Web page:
CNN  — 

Intense rain and flash flooding that left at least one dead in southeastern New York continued to pelt the Northeast on Monday, forcing residents from their homes and prompting road closures and water rescues.

Over 9 million people are under flood alerts across the Northeast on Monday, including parts of New York, Vermont, Massachusetts and Maine – as well as across the country in Washington and Alaska. Flash flood emergencies and landslides are expected, with heavy rainfall expected throughout the day.

The National Weather Service issued a flash flood emergency warning for central Vermont on Monday, where 19 people have been rescued by boat and 25 others have been evacuated, Vermont’s Urban Search and Rescue team coordinator Mike Cannon told reporters.

Two areas in the state, Weston and South Londonderry, are currently inaccessible due to flooding, and search and rescue teams are working to regain access and perform welfare checks, Cannon said.

Gov. Phil Scott declared a state of emergency Sunday as the weather service warned flash flooding could become “extremely dangerous.”

“My friends, this is the new normal,” New York Gov. Kathy Hochul said, addressing the havoc that the storm is wreaking in the state, where more than 8 inches of rain fell within a 24 hour period in some locations in the state.

A 35-year-old woman died Sunday, swept away by floodwater as she tried to evacuate her Orange County home. The flooding has caused “easily tens of millions of dollars in damage,” county Executive Steve Neuhaus said Monday.

Many residents who tried to drive out of the area, which includes the US Military Academy at West Point, were trapped Sunday, Neuhaus said. “We saw many cars that tried to go for it through the water, didn’t make it, and got stuck,” he said, adding that he saw “active duty Army soldiers up to their bellies … we were walking to cars to make sure people got out.”

Seth Harrison/The Journal News/USA Today Network
Emergency personnel used a boat to rescue residents of flooded homes on Lowland Hill Road in Stony Point, New York, on Sunday.

In western New York’s Ontario County, door-to-door checks were conducted at about 120 homes, which prompted the voluntary evacuation of more than a dozen individuals and five pets, according to Hochul. Officials in the area have set up a temporary shelter.

Hochul said FEMA and White House officials have offered to assist with the response.

“While the storm has already passed through the southern part of New York, conditions remain dangerous in further north where there are ongoing extreme weather conditions. I urge all New Yorkers to remain vigilant, monitor local forecasts and have an evacuation plan ready if you’re in a danger zone,” Hochul said.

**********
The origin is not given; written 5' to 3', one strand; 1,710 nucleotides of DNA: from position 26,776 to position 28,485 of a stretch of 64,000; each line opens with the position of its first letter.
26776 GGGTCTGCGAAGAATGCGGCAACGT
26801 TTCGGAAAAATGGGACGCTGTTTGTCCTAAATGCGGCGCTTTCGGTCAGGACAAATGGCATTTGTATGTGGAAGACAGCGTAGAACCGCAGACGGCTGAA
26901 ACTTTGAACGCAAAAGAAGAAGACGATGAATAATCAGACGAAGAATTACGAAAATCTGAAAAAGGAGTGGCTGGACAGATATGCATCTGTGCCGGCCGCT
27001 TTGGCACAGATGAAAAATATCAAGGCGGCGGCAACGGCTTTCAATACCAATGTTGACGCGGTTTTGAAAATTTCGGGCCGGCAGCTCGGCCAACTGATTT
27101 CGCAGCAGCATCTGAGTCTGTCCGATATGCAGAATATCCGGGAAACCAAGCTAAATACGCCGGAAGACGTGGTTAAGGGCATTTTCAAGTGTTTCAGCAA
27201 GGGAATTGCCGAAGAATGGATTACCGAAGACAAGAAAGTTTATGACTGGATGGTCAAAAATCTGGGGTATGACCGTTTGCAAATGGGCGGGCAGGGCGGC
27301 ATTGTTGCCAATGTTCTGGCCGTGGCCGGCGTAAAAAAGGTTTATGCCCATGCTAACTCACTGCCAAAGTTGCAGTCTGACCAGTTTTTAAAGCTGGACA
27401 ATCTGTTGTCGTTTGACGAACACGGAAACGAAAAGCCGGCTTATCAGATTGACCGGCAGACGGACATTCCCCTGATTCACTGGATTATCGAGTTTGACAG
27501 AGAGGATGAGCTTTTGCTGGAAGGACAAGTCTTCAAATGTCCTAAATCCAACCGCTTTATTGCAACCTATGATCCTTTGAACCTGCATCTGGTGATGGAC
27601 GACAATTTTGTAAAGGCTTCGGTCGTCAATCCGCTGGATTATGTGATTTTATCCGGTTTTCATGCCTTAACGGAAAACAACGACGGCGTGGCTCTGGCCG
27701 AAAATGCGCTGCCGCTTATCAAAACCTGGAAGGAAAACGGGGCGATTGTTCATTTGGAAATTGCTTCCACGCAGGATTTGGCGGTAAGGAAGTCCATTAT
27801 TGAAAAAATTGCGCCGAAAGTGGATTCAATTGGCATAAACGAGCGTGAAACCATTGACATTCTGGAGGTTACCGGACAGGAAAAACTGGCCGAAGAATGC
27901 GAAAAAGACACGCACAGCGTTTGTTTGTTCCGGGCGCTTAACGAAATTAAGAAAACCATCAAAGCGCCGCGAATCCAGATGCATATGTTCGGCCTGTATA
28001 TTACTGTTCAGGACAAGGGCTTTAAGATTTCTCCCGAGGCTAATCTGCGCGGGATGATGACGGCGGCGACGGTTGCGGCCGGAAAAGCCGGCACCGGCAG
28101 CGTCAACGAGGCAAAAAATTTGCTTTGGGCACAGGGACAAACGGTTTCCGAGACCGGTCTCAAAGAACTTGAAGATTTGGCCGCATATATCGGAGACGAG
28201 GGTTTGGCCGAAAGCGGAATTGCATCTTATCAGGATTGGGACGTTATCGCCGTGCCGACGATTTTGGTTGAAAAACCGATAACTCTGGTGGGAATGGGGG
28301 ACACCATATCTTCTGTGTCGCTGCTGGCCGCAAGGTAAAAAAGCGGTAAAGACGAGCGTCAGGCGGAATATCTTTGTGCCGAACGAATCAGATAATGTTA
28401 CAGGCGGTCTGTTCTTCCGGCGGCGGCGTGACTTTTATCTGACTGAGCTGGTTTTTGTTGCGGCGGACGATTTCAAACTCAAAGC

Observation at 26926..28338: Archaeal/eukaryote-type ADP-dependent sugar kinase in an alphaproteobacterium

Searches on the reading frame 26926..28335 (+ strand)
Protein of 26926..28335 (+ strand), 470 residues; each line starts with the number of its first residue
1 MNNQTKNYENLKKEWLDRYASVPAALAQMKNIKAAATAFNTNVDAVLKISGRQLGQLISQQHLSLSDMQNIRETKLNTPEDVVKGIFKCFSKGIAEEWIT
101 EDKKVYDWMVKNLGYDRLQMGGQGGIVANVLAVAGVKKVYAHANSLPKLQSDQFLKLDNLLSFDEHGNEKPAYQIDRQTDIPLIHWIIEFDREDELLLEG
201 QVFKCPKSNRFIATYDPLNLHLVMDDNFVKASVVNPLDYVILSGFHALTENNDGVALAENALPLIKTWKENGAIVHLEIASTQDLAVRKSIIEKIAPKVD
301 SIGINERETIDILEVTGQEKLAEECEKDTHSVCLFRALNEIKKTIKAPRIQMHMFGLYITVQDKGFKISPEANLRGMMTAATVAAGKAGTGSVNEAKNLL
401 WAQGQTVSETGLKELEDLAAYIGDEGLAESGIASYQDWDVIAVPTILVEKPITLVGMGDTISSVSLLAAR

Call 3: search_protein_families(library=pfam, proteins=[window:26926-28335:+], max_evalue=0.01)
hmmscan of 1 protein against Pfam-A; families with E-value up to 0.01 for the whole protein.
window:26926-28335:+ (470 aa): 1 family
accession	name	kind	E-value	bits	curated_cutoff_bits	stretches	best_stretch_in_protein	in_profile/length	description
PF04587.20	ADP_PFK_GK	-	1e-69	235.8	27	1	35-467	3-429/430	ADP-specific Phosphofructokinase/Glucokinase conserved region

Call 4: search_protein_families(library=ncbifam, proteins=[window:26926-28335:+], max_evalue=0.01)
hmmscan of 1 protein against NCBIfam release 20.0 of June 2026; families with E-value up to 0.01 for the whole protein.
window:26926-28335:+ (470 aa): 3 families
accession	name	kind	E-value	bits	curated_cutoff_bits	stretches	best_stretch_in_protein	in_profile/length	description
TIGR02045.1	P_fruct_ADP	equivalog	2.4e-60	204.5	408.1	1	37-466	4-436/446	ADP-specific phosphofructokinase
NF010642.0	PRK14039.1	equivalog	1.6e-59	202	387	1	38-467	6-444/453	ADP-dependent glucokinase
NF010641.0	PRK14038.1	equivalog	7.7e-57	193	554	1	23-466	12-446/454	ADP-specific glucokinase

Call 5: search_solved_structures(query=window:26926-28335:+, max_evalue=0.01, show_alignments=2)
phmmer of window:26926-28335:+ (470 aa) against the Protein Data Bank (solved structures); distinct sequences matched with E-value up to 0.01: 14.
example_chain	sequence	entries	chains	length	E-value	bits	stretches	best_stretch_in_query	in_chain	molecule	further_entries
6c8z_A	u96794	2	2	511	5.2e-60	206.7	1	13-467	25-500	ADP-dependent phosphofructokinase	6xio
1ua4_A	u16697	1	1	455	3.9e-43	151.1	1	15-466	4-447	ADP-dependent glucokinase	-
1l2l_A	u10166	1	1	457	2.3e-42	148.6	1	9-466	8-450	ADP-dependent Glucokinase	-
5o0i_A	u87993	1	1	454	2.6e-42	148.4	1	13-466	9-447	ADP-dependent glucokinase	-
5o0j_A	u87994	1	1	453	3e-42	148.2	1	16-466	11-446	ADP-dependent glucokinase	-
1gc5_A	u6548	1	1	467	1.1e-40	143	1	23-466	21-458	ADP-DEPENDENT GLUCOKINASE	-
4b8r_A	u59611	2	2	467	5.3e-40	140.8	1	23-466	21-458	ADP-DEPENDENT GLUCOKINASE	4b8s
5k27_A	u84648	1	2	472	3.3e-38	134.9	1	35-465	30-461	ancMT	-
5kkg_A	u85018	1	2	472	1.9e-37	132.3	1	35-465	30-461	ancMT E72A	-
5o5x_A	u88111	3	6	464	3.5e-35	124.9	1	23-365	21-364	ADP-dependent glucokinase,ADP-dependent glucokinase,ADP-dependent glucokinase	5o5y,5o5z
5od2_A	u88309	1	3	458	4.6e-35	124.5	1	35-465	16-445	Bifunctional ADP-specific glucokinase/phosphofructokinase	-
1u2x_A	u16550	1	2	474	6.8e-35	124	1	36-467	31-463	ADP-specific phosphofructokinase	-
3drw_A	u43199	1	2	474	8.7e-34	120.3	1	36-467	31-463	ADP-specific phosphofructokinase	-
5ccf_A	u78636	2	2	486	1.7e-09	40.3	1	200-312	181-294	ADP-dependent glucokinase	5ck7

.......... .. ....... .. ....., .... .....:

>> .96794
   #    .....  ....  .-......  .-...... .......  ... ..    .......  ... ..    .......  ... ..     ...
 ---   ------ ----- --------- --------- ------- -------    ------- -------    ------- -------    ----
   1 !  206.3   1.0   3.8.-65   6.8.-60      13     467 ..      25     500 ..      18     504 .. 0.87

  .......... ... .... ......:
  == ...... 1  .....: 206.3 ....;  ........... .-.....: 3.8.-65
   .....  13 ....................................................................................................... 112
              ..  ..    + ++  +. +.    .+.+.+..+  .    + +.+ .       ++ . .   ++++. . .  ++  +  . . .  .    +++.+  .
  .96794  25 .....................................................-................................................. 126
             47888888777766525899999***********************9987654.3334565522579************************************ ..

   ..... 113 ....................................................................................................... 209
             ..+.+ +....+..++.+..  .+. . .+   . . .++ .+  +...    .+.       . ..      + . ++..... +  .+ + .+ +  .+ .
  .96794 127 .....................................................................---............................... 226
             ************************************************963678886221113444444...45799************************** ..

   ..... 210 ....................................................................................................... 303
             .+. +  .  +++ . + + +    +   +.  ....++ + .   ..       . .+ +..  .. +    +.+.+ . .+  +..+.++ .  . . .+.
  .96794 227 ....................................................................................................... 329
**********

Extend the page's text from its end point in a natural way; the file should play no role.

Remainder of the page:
The Red Cross has opened three shelters for people displaced by the flooding: one in Highland Falls, New York; one in Reading, Pennsylvania; and one in Barre, Vermont. On Sunday night, around 25 residents in Pennsylvania and 11 in New York were seeking refuge at the shelters, the Red Cross told CNN.

Once-in-a-millennium rainfall

Rainfall in West Point, New York, totaled more than 7.5 inches in six hours Sunday afternoon, according to preliminary data from the National Oceanic and Atmospheric Administration. That’s a 1-in-1,000 year rainfall event for the area, according to a CNN analysis of NOAA’s historical rainfall frequency data.

A once-in-a-millennium rainfall event is one that is so intense, the chances of it happening in any given year is just 0.1%.

Reading, Pennsylvania, received 5.35 inches of rain Sunday, shattering its old daily rainfall record of 3.47 inches, set in 1952.

Areas across New England could see 3 to 5 inches of rain Monday, which could bring rainfall totals for this storm up to 12 inches.

A moderate risk, Level 3 of 4, of excessive rainfall is in place in New England through early Tuesday. Rainfall totals across the area are expected to range from 3 to 5 inches.

New York could see 1 to 2 inches of rain per hour on Monday, the NWS warned.

In Vermont, the heavy rain has left at least seven people trapped in their homes as of Monday evening, Emergency Management Director for Londonderry Richard Phelan told CNN.

Rescuers cannot reach them due to several road closures, Phelan said, and officials are advising those residents over the phone to get to the highest ground they can in their homes.

Most of the town’s roads are impassable and Londonderry is cut off from the rest of the state, according to Phelan. “It’s the worst we’ve seen in many, many years,” Phelan said.

Numerous rivers across Vermont have been rising as a result of the heavy rainfall, with some rising more than they have since Hurricane Irene in 2011. The rainfall could push isolated storm totals towards 12 inches when combined with rainfall from the weekend, according to the weather service.